• Ready for profound insight from the data? Interesting (troublesome) trends emerge when looking at the regional data – and not just the tiresome Boston vs Valley debate (or now the New York/Boston debate). In 4Q13 Silicon Valley consumed 38.5% of all dollars invested versus 14.6% for NY Metro and 11.0% for New England (those numbers were 40.2%, 11.7% and 13.1% in 4Q12, respectively). Those three regions consumed 64.1% of all VC dollars in 4Q13; in 1995 that was 38% and ten years ago it was 57.3%. Are we seeing a bifurcation of innovation across the country (“haves and have nots”) in parallel to what we are seeing with the extraordinary disparity of family income? Clearly VC is increasingly a coastal phenomenon which does not at all take anything away from the very strong regional VC markets in the middle of the country – the implication of this VC dollar migration is something not well understood yet for our national economy.
  • Corollary to the above profound insight: 24 states in this great country had 3 or fewer reported VC deals in 4Q13 – almost half of the country! There were 6 states which had zero…nada…zilch VC deals (Iowa, Idaho, Kentucky, Maine, Montana, South Dakota) in the reported data (actually I find this hard to believe but the direction of the point remains intact).
  • The top 10 deals in 2013 consumed 6.8% of all dollars invested last year and only one of those was healthcare. In the 4Q13, the top 10 deals captured 14.9% of the $8.4BN invested and three of those were healthcare deals.
  • Head Scratcher – earlier this year the same three organizations announced that $4.9BN had been raised by VC firms in 4Q13 bringing the total for 2013 to $16.7BN (versus the $29.4BN invested). This amazes me and is now the fifth year when the VC industry has raised meaningfully less capital than it invests. Clearly this is not sustainable. Clearly other investors have stepped into the breach and joined these investor syndicates (strategics, angels, hedge funds) in an amounts not well understood – is this good? Is it bad? Arguably having the capital gap filled by investors who may not be accustomed to the vicissitudes of the VC asset class is problematic – but having said that they seemed to have hung in through the Great Recession! At some point though the amount invested and the amount raised need to come back in line.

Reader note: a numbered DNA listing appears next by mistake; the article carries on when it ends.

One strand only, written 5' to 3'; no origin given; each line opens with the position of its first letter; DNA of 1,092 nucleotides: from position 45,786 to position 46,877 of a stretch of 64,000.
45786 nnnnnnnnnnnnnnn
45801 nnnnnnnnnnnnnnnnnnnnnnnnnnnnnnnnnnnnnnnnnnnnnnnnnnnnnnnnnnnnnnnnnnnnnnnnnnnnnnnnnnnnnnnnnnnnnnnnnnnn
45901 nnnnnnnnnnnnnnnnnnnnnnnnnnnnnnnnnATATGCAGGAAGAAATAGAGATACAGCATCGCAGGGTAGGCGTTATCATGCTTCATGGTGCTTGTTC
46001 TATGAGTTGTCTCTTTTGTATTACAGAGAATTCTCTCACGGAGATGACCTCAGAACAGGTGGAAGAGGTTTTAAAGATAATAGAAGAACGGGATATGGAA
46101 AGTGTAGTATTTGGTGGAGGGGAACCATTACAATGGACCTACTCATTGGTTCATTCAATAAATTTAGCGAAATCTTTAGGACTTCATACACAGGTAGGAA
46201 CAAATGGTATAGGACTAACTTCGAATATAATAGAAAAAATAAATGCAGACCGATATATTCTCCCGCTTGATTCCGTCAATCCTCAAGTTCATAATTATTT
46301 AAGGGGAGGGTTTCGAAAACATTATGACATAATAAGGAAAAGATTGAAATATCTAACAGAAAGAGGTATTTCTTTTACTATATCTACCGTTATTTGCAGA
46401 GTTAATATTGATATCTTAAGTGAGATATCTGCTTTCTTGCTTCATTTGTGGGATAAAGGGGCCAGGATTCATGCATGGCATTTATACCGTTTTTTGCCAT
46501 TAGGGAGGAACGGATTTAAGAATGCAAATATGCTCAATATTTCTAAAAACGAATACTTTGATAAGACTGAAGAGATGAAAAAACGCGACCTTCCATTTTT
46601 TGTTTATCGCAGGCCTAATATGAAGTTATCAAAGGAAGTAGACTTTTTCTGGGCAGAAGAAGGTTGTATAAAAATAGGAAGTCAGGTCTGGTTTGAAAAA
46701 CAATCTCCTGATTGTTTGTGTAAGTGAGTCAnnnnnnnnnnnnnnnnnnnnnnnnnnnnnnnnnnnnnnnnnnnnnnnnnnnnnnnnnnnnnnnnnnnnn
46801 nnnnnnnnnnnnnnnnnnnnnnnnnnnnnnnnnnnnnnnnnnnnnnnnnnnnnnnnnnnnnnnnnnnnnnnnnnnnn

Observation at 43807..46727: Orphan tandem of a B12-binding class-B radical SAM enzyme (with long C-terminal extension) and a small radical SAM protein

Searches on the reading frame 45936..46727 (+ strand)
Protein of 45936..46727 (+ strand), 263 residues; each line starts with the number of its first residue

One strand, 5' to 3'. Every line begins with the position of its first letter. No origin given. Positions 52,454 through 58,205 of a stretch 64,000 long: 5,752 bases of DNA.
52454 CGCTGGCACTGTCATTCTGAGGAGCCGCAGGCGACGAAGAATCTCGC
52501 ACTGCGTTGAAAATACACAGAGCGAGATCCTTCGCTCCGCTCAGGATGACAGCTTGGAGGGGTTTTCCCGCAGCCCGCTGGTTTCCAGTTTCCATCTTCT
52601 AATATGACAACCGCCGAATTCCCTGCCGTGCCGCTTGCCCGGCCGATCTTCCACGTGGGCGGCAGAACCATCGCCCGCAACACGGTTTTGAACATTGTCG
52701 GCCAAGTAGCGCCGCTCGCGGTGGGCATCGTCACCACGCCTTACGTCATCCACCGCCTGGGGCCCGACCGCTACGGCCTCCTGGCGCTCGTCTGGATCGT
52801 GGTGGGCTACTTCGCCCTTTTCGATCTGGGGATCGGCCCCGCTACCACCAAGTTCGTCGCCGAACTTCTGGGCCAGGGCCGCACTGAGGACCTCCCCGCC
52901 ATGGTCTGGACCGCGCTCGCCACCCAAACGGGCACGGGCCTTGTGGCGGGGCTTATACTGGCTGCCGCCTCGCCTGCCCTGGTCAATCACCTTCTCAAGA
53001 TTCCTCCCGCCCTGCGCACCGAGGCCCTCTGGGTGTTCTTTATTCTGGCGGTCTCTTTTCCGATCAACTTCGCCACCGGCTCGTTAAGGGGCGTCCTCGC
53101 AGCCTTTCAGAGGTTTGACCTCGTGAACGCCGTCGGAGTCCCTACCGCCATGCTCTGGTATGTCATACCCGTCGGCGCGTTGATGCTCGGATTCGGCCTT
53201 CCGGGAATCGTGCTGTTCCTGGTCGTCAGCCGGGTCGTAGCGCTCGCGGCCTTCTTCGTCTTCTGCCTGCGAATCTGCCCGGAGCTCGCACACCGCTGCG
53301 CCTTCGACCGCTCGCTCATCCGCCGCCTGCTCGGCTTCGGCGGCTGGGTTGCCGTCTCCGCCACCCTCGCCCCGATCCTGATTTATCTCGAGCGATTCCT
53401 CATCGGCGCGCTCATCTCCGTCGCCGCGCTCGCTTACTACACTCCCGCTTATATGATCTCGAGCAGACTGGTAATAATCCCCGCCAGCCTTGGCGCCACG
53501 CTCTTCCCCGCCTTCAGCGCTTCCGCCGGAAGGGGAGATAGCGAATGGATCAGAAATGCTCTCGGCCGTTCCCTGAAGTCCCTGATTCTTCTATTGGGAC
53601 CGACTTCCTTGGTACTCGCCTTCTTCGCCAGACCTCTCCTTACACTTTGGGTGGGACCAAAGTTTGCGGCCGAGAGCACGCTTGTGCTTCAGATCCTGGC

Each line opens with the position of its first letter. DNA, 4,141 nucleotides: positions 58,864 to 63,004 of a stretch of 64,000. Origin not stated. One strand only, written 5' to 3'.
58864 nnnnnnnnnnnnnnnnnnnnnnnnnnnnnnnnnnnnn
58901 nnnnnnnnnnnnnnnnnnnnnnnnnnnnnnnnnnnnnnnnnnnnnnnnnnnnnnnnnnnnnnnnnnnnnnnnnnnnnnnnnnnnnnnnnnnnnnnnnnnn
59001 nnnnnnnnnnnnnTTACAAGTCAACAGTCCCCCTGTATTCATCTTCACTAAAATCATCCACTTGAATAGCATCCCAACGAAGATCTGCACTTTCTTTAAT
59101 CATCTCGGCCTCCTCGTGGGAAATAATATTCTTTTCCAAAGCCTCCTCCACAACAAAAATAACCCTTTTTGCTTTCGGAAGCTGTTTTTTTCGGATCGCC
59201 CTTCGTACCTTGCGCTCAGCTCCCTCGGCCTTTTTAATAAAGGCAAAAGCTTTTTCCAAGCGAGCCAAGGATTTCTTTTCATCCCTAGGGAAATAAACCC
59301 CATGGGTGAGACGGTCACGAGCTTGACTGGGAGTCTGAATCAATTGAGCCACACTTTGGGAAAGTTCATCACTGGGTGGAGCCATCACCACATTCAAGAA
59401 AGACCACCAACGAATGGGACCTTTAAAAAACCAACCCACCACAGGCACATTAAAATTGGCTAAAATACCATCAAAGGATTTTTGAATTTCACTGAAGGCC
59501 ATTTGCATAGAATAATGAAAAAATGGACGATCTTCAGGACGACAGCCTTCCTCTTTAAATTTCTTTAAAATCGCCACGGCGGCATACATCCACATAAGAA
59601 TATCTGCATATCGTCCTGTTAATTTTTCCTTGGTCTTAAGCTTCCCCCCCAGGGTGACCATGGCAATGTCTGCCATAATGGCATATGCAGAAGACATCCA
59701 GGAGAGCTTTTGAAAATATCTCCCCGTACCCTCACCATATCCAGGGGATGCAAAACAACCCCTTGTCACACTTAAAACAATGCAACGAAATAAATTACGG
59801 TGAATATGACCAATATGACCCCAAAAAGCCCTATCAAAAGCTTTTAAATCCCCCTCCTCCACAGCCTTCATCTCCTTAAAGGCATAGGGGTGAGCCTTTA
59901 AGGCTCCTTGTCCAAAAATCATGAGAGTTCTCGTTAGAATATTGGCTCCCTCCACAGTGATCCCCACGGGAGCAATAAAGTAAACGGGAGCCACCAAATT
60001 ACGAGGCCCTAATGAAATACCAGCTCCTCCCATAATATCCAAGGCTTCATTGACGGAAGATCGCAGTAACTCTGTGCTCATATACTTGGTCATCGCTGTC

Note to self – I need to poke around some more at the VC fundraising data.  Investors who watch my industry closely are extremely excited about this phase of the cycle so I expect to see stepped up fundraising activity – certainly in light of the extraordinary liquidity we are now witnessing.


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4 responses to ““And Now For the Rest of the Story…”

  1. Polina Hanin

    Hey Michael – great post. You should check out the end-of-year data that StartUp Health published for the Health IT space. http://www.startuphealth.com/about-us/digital-health-funding-insights-infographic/

  2. Laura Strong

    Michael – glad to see you posting again on the VC data, particularly as I just referenced your early 2013 post in a piece I wrote about biotech venture capital. http://thenextelement.wordpress.com/2014/01/27/is-biotech-venture-capital-dying/
    One of the questions I ask is how the changing VC dynamics will impact VC investment in smaller biotech hubs such as Madison, WI. I’d appreciate your feedback, especially on your take on that issue.

    • great to hear from you – appreciate the thoughtful comments. my guess is that secondary markets unfortunately suffer disproportionately as capital becomes more scarce. but the bigger issue is where is the best talent? if those great entrepreneurs stay in those markets, capital will seek them out…